Seymour Hersh’s Recent Report on Iran

Journalist Seymour Hersh has come forth again with recent revelations concerning American military secretly training an Iranian opposition group, which is on the State Department’s list of foreign terrorists, to carry out acts of sabotage inside Iran. Hersh reports the U.S. Joint Special Operations Command trained operatives from Mujahideen-e-Khalq, or MEK, at a secret site in Nevada beginning in 2005. Watch his interview with Amy Goodman of Democracy now, here.

An Auspicious Life Saving Coincidence

I have not seen this reported in the American media yet but Iranian media is reporting that an airplane belonging to an unspecified airline flying to the Arab Emirate had to make an emergency landing in Tehran airport because one of the passengers, an unnamed 52 year old American, going through a major heart condition needed immediate attention. According to the report, the passenger’s life was saved by the Iranian medics who rushed to the plane. He is currently under care in a Tehran cardiac hospital. Is this a lucky coincidence? Or, what?

The Third Issue of Zannegar is out!

The third issue of Zannegar, the electronic journal for women's studies scholars and activists is out.

Not so long ago I told you of the publication of Zannegar whose first issue focused on the intersection between gender and sexuality with science and technology, and  the second examined the women’s movement in its global context. The third issue published on April 7 focuses on Art and Culture from a feminist perspective. Do check out the latest issue of Zannegar here and share the news with interested friends, colleagues, students…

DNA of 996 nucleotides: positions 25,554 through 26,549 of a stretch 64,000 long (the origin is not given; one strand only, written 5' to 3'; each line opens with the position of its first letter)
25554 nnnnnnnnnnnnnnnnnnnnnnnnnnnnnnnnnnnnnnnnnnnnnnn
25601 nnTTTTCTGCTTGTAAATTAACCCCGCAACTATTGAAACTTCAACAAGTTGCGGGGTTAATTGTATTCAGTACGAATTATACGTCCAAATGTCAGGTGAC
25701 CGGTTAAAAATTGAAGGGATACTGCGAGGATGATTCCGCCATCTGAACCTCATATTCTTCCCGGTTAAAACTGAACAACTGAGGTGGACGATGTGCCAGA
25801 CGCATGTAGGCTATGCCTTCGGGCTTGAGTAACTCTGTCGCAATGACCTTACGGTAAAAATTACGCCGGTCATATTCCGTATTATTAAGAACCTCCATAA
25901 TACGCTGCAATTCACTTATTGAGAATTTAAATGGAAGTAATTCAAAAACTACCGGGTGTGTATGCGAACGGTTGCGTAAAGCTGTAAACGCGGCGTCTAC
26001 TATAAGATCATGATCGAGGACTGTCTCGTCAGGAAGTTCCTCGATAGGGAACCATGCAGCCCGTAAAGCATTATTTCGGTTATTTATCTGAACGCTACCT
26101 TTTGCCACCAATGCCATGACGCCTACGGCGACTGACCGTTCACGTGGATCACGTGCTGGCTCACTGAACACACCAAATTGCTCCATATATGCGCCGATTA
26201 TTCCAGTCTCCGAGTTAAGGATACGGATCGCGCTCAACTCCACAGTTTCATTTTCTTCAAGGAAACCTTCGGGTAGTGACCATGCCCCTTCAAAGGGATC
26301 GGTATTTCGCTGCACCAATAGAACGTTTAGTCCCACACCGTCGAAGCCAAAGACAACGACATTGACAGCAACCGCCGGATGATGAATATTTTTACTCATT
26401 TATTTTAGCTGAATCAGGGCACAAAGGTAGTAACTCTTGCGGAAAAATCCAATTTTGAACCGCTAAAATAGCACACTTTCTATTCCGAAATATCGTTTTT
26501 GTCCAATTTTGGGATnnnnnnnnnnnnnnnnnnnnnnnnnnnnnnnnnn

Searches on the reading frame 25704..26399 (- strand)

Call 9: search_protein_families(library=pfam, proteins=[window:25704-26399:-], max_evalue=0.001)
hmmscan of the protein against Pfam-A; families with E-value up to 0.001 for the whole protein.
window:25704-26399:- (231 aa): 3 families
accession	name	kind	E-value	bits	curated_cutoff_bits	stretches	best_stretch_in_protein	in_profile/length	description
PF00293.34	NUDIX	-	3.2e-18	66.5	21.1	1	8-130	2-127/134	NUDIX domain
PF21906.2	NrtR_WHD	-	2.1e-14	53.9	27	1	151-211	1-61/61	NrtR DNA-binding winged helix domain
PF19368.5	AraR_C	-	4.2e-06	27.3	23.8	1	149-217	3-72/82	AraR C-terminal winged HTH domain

Musical Delight

I’d like to leave you with a beautiful duet sang by two of the greatest  living masters of classical Persian music, the vocalist Parisa and Master Hossein Omoumi, the composer, nay player and professor of music at UCI

Have a wonderful weekend,

Fatemeh

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Dear All,

Greetings from Washington University in St. Louis. It looks like we are in for a nice warm early spring in many parts of the country. I hope you are all well and your spring is arriving in a timely fashion wherever you are.

There is another celebration we have just left behind – the wonderful and festive March 8. So, a belated Happy Women’s Day to you all! The Iranian women sociologists celebrated the day with a speaking event in Tehran, here. Iranian Azari women activists celebrated the women’s day with a day of hiking, among other things! Here.

Iranian Azari Women celebrated women's day by organizing a hiking which included discussion of women's rights in the broader political context

Here, in the U.S., my totally amazing friend Safoura Nourbakhsh and a team of writers, translators and scholars just celebrated the Women’s Day with the publication of the second issue of their online publication Zannegar Journal. The journal is a great resource for academics and activists specializing in women’s studies who read Persian and work with that language. Congratulations to Safoura and friends. We look forward to future editions. In the mean time, do check out the first two issues here and don’t forget to share  the link with your Persian speaking friends.

Simin Daneshvar Dies on Women’s Day

In a rare coincidence, Simin Daneshvar, one of the greatest fiction writers of modern Iran, and one of the most articulate defenders of women’s rights, died at her home in Tehran in late hours on March 8th. Born on April 28, 1921 in the historic city of Shiraz (my own hometown), Daneshvar studied Persian literature with Dr. Sayyah (a woman Professor) and the great Iranian Rumi scholar Badi’uzzaman Forouzanfar and received her PhD in 1948 from Tehran University with a thesis focused on the treatment of beauty in Persian literature. Even though Daneshvar had started writing her own prose years earlier, her marriage in 1950 to Jalal Al-e Ahmad , the highly acclaimed and somewhat controversial, Iranian short story writer and social critic, at first appeared as a possibility of keeping her in the shadow of her well-known husband.